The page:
Blue Origin and SpaceX fighting at PTAB over Blue Origin's US 8,678,321
SpaceX is represented by Heidi L. Keefe of Cooley LLP.
As background, the launch site in Ishijima is the Tanegashima Space Center on the island of Tanegashima, off the southern tip of Kyushu, Japan.
The PETITION FOR INTER PARTES REVIEW OF U.S. PATENT NO. 8,678,321,
was served by EXPRESS MAIL ® on the 25th day of August, 2014.
US '321 issued on March 25, 2014 based upon 12/815,306, filed June 14, 2010 .
Note PCT/US2010/038553. The "written opinion," transmitted in Dec. 2010, had found the 20 examined claims to lack inventive step (ie, were obvious). There was national phase entry into China, and other jurisdictions:
China 14.06.2010 201080036159.9
European Patent Office (EPO) 13.01.2012 2010797516 Published: 25.04.2012
India 28.12.2011 10362/DELNP/2011
Japan 14.12.2011 2012516176
Russian Federation 16.01.2012 2012101252
As to the procedure for "inter partes review"
Inter partes review is a new trial proceeding conducted at the Board to review the patentability of one or more claims in a patent only on a ground that could be raised under §§ 102 or 103, and only on the basis of prior art consisting of patents or printed publications. Inter partes review process begins with a third party (a person who is not the owner of the patent) filing a petition after the later of either: (1) 9 months after the grant of the patent or issuance of a reissue patent; or (2) if a post grant review is instituted, the termination of the post grant review. The patent owner may file a preliminary response to the petition. An inter partes review may be instituted upon a showing that there is a reasonable likelihood that the petitioner would prevail with respect to at least one claim challenged. If the proceeding is instituted and not dismissed, a final determination by the Board will be issued within 1 year (extendable for good cause by 6 months). The procedure for conducting inter partes review will take effect on September 16, 2012, and applies to any patent issued before, on, or after September 16, 2012.
As to post grant review: A post grant review may be requested on or prior to the date that is 9 months after the grant of a patent or issuance of a reissue patent.
Inter partes review can be initiated immediately following issuance (or reissuance) of patents examined under the first to invent rules (i.e., patents filed prior to March 16, 2013), since post-grant review is not available for these patents.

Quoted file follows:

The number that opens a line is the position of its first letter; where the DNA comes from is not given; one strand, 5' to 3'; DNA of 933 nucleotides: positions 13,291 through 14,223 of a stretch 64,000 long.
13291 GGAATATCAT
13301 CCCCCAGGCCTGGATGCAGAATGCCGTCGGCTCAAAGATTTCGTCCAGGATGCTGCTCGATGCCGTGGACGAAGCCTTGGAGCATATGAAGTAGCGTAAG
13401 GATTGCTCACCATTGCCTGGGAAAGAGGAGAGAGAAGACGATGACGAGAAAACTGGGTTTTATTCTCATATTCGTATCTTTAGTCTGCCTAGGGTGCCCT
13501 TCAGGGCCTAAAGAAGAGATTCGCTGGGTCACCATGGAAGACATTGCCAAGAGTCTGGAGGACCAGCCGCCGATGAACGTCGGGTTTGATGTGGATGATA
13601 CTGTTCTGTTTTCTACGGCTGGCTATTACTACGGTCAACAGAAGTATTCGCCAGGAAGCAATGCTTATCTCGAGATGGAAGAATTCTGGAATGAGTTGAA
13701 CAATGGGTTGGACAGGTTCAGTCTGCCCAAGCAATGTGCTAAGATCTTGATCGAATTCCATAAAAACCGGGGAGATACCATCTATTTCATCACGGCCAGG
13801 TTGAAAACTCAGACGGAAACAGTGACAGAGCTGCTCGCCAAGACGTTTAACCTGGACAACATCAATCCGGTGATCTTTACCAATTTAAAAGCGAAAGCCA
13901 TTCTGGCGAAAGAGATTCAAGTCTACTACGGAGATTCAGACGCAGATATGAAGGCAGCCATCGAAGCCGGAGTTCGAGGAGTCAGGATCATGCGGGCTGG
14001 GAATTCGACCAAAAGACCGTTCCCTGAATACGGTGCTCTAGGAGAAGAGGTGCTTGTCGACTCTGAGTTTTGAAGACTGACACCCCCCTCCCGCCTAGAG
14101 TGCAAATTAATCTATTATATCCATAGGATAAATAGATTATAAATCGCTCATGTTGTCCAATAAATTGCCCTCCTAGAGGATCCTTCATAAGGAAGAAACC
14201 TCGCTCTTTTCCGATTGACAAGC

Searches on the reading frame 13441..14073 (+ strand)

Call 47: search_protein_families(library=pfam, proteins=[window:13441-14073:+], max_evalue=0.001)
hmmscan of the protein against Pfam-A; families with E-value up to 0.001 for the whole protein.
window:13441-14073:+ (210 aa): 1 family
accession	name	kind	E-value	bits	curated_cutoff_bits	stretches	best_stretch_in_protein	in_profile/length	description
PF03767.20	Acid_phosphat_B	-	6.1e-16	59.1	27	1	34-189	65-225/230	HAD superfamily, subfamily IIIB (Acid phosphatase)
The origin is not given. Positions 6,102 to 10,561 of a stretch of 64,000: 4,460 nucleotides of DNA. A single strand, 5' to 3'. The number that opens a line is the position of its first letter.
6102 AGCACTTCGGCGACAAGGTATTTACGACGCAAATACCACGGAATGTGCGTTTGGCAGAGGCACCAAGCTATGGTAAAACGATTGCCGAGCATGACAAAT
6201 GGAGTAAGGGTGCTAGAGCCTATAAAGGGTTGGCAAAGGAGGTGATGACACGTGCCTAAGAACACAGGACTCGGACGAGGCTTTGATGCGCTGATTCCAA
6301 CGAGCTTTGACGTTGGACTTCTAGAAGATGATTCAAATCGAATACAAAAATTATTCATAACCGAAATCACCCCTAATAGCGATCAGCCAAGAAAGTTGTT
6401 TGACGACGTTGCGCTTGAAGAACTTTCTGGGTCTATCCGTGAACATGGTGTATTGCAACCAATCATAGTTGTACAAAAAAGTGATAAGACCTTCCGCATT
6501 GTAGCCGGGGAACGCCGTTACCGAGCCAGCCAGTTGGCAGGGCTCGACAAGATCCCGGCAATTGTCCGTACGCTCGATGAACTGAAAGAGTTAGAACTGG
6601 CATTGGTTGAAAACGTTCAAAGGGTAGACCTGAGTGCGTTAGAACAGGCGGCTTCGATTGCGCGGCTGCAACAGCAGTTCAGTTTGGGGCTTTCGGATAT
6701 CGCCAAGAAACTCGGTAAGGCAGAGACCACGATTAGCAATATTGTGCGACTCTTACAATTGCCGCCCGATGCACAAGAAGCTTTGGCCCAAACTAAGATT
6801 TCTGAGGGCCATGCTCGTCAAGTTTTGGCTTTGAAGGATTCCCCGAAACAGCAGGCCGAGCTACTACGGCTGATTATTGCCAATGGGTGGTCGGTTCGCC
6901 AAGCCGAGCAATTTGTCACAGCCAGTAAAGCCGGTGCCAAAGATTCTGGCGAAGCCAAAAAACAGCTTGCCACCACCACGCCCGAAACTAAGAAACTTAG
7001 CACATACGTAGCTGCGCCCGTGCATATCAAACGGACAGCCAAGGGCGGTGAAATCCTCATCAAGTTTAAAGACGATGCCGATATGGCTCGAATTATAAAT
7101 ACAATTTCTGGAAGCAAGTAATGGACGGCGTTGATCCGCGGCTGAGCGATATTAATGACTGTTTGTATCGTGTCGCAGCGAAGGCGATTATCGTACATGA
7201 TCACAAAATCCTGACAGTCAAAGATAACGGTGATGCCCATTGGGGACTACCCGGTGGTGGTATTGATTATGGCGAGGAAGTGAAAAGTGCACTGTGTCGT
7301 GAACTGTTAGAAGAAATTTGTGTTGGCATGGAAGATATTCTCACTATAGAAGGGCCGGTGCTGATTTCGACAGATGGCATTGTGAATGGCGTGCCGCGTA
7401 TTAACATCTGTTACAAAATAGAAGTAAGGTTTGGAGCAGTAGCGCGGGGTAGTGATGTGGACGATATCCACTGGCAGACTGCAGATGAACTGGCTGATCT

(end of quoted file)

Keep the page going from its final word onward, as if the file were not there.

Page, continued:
Inter partes review became available for all patents on September 16, 2012, regardless of priority date.
Inter partes review is subject to an additional limitation relating to co-pending litigation involving the patent being reviewed. Both post-grant review and inter partes review need to be filed before the third party seeks a declaratory judgment challenging the validity of a claim in the patent. In addition, an inter partes review must be filed within one year of the third party being served with an infringement complaint by the patentee.
The standard of proof required to justify commencement of an inter partes review is also slightly different than the standard of proof required to trigger commencement of post-grant review. For an inter partes review to be commenced, a third party must establish a reasonable likelihood that they will prevail on at least one claim, as opposed to post-grant review’s requirement that at least one challenged claim is more likely than not to be deemed unpatentable. The AIA fails to specifically address this difference in standards, leading to widely varying speculation about whether there will be a significant difference in the way a request under inter partes review is treated relative to post-grant review.
The prior art available for inter partes review is limited relative to post-grant review. Inter partes review is akin to inter partes reexamination in that it is limited to prior art grounds based on patents and printed publications, whereas post-grant review can be based on any grounds that are available for an invalidity defense. Significantly, this constraint limits the estoppel effects of inter partes review relative to post-grant review. Post-grant review may preclude a third party from raising virtually any invalidity defense in litigation. The scope of legal estoppel for inter partes review is commensurate with current inter partes reexamination estoppel. Thus, even if it has availed itself of inter partes review, a third party should retain their ability to raise invalidity defenses in other fora based on all grounds other than patents and printed publications that were or reasonably could have been raised during the inter partes review.